The Whitsunday & Cumberland Island Groups
One of many tropical flowers in the islands
After provisioning and taking on fuel, we departed Mackay bound for Brampton Island. This island is technically a part of the Cumberland Island group, but, over time, its thought of as the start of the Whitsunday Islands. It was a short three hour sail and we arrived just in time for lunch.
John, of By Chance, getting started in the morning
Each morning, John had a little routine. He would get up and meticulously dry the dew off his teak rails. It became such a ritual that we started feeling bad our teak wasn't getting cleaned off as well. So, before long, we, too, would get up and dry everything off our teak. Then, John started drying the stainless rails and stanchions. So, we did it too. The first hour of every morning before breakfast was taken up with these new duties. After awhile, we began to notice that even some of the Aussie cruisers were doing the same thing. Is this what the herd mentality is all about? The good news was we all had very clean boats while we were at anchor. And that's good!
Looking towards Carlisle Island from Brampton Island
There's a nice resort on Brampton that isn't open to the public. But, we were able to hike around it and look across the resort's small airport runway to Carlisle Island where we had a picnic lunch on a beautiful white sand beach. The strait between the two islands isn't navigable for larger cruising boats. At low tide, there's even a place where you can walk across from one island to the other.
Cats aground at low tide at Brampton Island
There's a nice walking trail about 12km long around the island. At the first bay we came to we saw two catamarans high and dry. The tides in this area are 12-18 feet and its no problem to bring a cat in to a bay and do some work on the hull when the tide goes out. Six hours after these photos were taken, these two cats were once again floating. That evening, at cocktail hour, we were entertained by a low level fly by of an Australian Air Force F-111 jet. That was quite a sight. Unfortunately, we couldn't get to the camera fast enough!
Sunset from Brampton anchorage
The sunsets from our spot at Brampton where beautiful. In the distance, you could see peaks on the mainland that were silhouetted by the setting sun. It gave the feeling of what it must have been like many years ago when Cook sailed by this same spot. We found Brampton to be a very comfortable place and we spent three days here before leaving for Goldsmith Island, the next major stop on the way north.
Final Straw at Shaw Island
After a few days at Goldsmith Island, we left for Shaw Island. This was a rugged, uninhabited place, but, very protected. Shaw is across a small bay from Lindeman Island. We anchored at the south end of the island in a bay that was a bit gusty, but, flat and smooth and quite comfortable.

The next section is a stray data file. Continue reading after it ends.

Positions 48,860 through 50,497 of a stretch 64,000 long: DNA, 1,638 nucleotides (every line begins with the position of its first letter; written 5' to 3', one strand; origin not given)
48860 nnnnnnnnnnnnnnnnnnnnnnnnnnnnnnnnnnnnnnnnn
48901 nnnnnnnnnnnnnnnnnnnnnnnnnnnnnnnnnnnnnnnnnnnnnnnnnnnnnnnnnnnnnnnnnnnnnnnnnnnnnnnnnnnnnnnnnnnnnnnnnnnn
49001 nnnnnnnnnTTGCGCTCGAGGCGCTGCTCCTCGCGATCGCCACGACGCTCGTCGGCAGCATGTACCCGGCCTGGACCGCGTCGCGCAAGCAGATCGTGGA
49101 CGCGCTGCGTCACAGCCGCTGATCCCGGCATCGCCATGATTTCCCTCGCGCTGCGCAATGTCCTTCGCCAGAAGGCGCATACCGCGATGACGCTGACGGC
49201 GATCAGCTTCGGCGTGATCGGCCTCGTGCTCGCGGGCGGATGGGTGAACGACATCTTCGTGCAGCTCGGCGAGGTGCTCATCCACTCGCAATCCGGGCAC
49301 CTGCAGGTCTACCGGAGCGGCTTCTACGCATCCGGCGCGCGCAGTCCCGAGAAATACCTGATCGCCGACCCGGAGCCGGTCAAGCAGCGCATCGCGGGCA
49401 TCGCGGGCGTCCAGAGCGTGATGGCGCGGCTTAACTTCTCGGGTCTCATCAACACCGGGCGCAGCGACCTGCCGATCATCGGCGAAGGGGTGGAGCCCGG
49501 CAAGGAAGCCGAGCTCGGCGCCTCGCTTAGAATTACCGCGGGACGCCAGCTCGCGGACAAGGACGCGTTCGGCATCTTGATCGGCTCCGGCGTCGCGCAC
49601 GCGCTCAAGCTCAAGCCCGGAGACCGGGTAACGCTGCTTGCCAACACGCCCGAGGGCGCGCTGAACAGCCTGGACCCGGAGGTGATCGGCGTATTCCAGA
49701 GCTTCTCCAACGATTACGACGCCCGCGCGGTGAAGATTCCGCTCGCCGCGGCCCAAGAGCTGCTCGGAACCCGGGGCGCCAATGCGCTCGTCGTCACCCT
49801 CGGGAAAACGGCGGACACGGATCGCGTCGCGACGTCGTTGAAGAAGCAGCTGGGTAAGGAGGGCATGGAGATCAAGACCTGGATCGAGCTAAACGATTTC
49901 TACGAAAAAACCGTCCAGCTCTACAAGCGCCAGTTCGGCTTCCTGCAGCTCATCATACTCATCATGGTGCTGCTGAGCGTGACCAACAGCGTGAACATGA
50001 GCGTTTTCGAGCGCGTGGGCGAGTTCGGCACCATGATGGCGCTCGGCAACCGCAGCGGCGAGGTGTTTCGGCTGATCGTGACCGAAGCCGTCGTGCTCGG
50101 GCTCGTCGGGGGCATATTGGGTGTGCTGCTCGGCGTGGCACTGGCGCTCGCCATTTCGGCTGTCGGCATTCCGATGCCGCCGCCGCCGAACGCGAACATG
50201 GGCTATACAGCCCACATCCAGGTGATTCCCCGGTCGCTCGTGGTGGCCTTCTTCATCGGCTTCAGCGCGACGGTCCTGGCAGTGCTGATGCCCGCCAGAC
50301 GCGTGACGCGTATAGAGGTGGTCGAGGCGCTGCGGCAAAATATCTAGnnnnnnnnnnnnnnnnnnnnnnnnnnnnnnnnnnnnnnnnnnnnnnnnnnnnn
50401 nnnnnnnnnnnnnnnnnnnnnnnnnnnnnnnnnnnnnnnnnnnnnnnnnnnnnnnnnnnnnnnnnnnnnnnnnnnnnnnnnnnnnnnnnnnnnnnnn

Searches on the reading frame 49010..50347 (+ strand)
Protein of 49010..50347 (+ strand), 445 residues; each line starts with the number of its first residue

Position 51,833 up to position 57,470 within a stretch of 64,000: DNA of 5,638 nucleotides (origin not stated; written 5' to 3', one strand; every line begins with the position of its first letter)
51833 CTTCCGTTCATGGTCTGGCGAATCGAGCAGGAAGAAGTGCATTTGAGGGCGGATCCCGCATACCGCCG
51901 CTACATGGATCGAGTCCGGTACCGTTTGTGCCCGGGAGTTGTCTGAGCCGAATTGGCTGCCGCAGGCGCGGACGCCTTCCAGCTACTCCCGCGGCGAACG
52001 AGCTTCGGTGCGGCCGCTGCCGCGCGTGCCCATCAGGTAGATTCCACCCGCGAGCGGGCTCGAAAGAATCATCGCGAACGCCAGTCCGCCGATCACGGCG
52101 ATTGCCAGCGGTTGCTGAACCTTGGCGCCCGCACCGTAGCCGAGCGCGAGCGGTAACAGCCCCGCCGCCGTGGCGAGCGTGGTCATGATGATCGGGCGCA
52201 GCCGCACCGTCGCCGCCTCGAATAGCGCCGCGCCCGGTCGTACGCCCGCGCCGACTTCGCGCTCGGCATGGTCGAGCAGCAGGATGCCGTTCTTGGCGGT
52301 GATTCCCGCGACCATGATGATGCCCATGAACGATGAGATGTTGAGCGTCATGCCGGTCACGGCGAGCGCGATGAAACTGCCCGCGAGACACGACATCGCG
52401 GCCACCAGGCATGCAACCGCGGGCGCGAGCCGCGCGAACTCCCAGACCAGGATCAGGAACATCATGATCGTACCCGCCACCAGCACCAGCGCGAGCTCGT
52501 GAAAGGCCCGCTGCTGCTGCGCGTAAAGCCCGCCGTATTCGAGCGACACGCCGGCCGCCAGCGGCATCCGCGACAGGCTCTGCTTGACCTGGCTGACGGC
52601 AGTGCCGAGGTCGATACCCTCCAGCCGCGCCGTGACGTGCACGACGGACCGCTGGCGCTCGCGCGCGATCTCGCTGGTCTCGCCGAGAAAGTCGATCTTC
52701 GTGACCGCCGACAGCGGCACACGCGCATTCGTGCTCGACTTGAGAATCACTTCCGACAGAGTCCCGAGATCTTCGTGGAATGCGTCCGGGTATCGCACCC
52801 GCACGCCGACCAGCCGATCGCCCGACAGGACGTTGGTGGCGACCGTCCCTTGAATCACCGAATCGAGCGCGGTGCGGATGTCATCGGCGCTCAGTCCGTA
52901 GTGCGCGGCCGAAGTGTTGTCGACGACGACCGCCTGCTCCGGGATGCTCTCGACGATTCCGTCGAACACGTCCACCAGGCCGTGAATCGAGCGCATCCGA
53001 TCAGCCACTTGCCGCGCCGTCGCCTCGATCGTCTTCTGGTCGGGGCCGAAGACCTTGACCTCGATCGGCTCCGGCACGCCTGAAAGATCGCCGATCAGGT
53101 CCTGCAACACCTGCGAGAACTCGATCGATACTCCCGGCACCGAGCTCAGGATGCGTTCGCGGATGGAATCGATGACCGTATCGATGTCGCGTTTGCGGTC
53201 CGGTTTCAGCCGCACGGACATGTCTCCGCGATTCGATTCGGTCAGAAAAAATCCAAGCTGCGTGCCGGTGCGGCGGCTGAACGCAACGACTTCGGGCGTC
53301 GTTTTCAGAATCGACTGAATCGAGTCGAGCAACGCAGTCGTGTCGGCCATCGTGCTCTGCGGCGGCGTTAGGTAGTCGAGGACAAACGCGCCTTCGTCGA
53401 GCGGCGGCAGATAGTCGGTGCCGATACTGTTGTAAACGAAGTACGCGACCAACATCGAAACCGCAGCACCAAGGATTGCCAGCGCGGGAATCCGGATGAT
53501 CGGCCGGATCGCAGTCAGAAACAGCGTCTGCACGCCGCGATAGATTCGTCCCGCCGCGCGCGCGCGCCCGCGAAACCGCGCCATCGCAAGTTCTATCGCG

Haircut on Shaw Island
John of By Chance gave Ariana a haircut here... and got into a bit of trouble when it turned out to be just a little bit shorter than originally planned. It turned out this spot was a great place to watch the boats racing in Hamilton Island Race Week. You can see a few of the competitors in the distance.
Clark kayaking around Shaw Island
We stayed at Shaw Island for three days. We even launched the inflatable kayaks for a little exploring when the tide was out. The water was very clear and it was pretty easy to spot the many rays and turtles living in this area.
Final Straw & By Chance moored at Club Med
On August 21st, we sailed the short distance to Lindeman Island and moored in front of the Club Med. They offered a special rate for yachties to use their moorings, enjoy the facilities and join them for dinner and the evening entertainment. It was a pretty spot. We took a nice hiking trail to the opposite side of the island to a place called Plantation Bay. Shaw Island is in the background on the photo above.
The walk to Plantation Bay on Lindeman Island
After spending the night at the Club Med moorings, we moved around to the north side of Lindeman to a place called Boat Port. It was the small port established when the resort was built. It was much more secluded here and it still offered access to the hiking trails around the island. We stayed here a couple of nights and took some nice hikes.
Motorsailing in calm winds to the Whitsundays
From Lindeman Island, we motorsailed down the Whitsunday Passage past Pentecost Island to the cruising grounds of the Whitsunday Islands. The passage was named by none other than the famous explorer, Captain James Cook, when he sailed these waters. He wrote in his log, "Everywhere there are good anchorages...indeed, the whole passage is one safe harbour." This was on June 4, 1770 which just happened to be Whit Sunday, the 50th day following Easter Sunday. He chose this name for the passage and the adjacent island group took on the same name. In recent times, the Whitsunday Island tag has been increased to include all the islands stretching from just north of Mackay to just north of Airlie Beach, the so called "100 magic miles".
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